Anatomy of a PirtleMade Sheath

One of the questions I am asked most often is how did I learn how to do this? The truth is, like anything I do, I just taught myself through trial and error. I always try to learn from past mistakes and envision how I would want something made if it were being made for me. After well over 10 years in leather working I’m pretty confident that while my leather working methods may not be the same as others, the end result is a product that I am proud to sell and hope you will be proud to own.

The purpose of this page is not to show you how to make leather goods, but an abbreviated version of the steps every PirtleMade sheath goes through before it is sent to the new owner. Sheaths spend 7-10 days on my bench and the process is never rushed and no shortcuts are taken to rush orders out the door. I still do much of the work by hand and only add modern equipment into the process when it improves the end results.

All of my patterns are hand drawn and cut from heavy foam.


Next they are transferred to the best quality American hide, and cut out by hand.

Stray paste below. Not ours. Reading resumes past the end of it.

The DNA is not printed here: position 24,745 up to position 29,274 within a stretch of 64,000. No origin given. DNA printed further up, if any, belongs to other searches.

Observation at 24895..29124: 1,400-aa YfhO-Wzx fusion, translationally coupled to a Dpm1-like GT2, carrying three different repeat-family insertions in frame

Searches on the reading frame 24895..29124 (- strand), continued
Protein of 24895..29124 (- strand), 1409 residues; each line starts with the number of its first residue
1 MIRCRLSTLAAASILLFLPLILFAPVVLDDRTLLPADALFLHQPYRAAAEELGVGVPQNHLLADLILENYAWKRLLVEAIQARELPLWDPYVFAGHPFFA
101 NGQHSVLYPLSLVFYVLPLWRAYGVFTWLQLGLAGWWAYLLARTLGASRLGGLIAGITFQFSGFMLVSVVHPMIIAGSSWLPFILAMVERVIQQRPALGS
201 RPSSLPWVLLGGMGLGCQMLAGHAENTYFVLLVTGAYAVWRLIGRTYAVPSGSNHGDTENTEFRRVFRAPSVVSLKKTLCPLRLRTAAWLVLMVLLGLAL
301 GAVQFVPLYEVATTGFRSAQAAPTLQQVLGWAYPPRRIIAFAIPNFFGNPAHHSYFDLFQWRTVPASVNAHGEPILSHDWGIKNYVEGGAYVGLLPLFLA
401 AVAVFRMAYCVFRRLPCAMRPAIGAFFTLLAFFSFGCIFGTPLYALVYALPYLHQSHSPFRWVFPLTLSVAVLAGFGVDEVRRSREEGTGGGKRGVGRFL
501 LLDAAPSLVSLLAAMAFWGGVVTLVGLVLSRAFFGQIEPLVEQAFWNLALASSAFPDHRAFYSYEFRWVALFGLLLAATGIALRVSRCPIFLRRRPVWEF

Any stamping is done and the internal welt is cut out to match the knife. This is also the first step in finishing the edges, they are trued up and rounded.


This sheath was trimmed in shark skin, so a piece was selected and laminated to the hide.


Another step of edge cleanup is performed and the pieces are glued together using the best glue available to leather workers.


After gluing, all edges are aligned.


The main sheath edges are slightly rounded and the final stitching is done.


Using a propriety mix of water and a few key ingredients the sheath is soaked then wet molded around the actual knife. The first steps of edge polishing are also done now.


After drying the sheath is oiled and more edge polishing is performed.


Once the oils have fully absorbed into the leather, the edges are dyed with top grade oil based leather dye and the last of the edge polishing takes place.


The final touch is application of penetrating Acrylic finish inside and out, in an 8-10 step process.


Once the finish is fully cured the sheath is packaged with desiccant for shipment to it’s final home.


** Special thanks to Aaron Galasso for letting me use his beautiful custom blade for this page.